Myopathic EDS (mEDS) is characterized by muscle weakness that manifests in childhood with proximal contractures of the large joints and distal joint hypermobility. Typically, muscle weakness improves in young adulthood, although it may deteriorate again in the fourth decade of life. The spectrum of disorders characterized by muscle weakness, hypotonia, myopathy, and connective tissue symptomatology was originally associated with collagen type VI disorders.
Pathogenic variants in COL12A1, which encodes the α1-chain of type XII collagen, are the molecular cause of mEDS. Collagen XII is present as a homotrimer on the surface of type I collagen fibers. It forms a link between type I collagen fibers and extracellular matrix components such as decorin, fibromodulin, and tenascin. To date, mEDS has been described in both an autosomal dominantly inherited form with heterozygous missense variants and an autosomal recessively inherited form with homozygous frameshift variants.
1 gene: COL12A1
Delbaere et al. 2019, Genet Med 22:112 / Jezela-Stanek et al. 2019, Clin Genet 95(6):736 / Punetha et al. 2017, Muscle Nerve 55:277 / Brady et al. 2017, Am J Med Genet C 175:70 / Zou et al. 2014, Hum Mol Genet 23:2339 / Hicks et al. 2014, Hum Mol Genet 23:2353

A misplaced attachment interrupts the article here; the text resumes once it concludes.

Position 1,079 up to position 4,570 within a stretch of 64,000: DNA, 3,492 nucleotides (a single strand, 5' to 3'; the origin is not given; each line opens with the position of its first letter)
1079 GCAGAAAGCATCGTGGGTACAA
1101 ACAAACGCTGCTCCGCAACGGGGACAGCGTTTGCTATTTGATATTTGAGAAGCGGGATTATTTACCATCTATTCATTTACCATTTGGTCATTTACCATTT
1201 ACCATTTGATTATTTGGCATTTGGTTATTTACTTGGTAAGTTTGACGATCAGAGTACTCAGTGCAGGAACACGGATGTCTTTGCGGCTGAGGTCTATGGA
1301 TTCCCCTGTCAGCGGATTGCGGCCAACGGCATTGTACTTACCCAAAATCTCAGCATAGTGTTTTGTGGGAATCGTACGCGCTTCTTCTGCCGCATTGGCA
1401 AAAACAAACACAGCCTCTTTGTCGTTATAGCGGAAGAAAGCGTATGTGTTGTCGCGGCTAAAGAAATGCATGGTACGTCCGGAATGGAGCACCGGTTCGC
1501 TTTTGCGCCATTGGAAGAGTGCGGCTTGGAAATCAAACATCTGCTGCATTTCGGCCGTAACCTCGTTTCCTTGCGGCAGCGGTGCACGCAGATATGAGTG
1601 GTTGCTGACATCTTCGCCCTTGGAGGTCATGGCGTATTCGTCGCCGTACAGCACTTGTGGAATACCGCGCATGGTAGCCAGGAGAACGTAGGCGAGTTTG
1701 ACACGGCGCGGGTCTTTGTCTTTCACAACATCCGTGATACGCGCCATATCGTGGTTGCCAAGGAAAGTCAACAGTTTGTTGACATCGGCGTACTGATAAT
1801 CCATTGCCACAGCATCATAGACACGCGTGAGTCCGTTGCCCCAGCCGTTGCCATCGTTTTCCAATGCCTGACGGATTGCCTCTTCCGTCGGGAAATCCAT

The autosomal dominantly inherited periodontal EDS (pEDS) is characterized by severe, early onset periodontitis. Clinical symptoms start in childhood with extensive gingivitis leading to destruction of the periodontium and premature tooth loss in adolescence. Other clinical features include pretibial hyperpigmentation, acrogeria, vulnerable skin and gums, abnormal scarring, generalized joint hypermobility, and easy bruising. Rupture of arteries and internal organs and CNS involvement in the form of microangiopathy and leukoencephalopathy have also been described in individual cases.
In 2003, a candidate region was located on chromosome 12p13.1, but no gene was identified. In 2016, complementary exome analysis of 19 families identified pathogenic variants in C1R in 15 families and in C1S in two families. The C1R and C1S genes, which are directly adjacent in region 12p13.1, encode the C1r and C1s subunits of the complement pathway. The proteins form a heterotetramer that combines with six C1q subunits. The pathogenic variants identified so far lead to intracellular retention of the complement complex and endoplasmic reticulum enlargement.
2 genes: C1R, C1S
Kapferer-Seebacher et al. 2019, Neurogenetics 20:1 / Wu et al. 2018, J Clin Periodontol 45:1311 / Brady et al. 2017, Am J Med Genet C 175:70 / Kapferer-Seebacher et al. 2017, J Clin Periodontol 44:1088 / Kapferer-Seebacher et al. 2016, Am J Hum Genet 99:1005 / Reinstein et al. 2013, Eur J Hum Genet 21:233 / Rahman et al. 2003, Am J Hum Genet 73:198 / Hartsfield et al. 1990, Am J Med Genet 37:465 / Stewart et al. 1977, Birth Defects Orig Art Ser XIII:85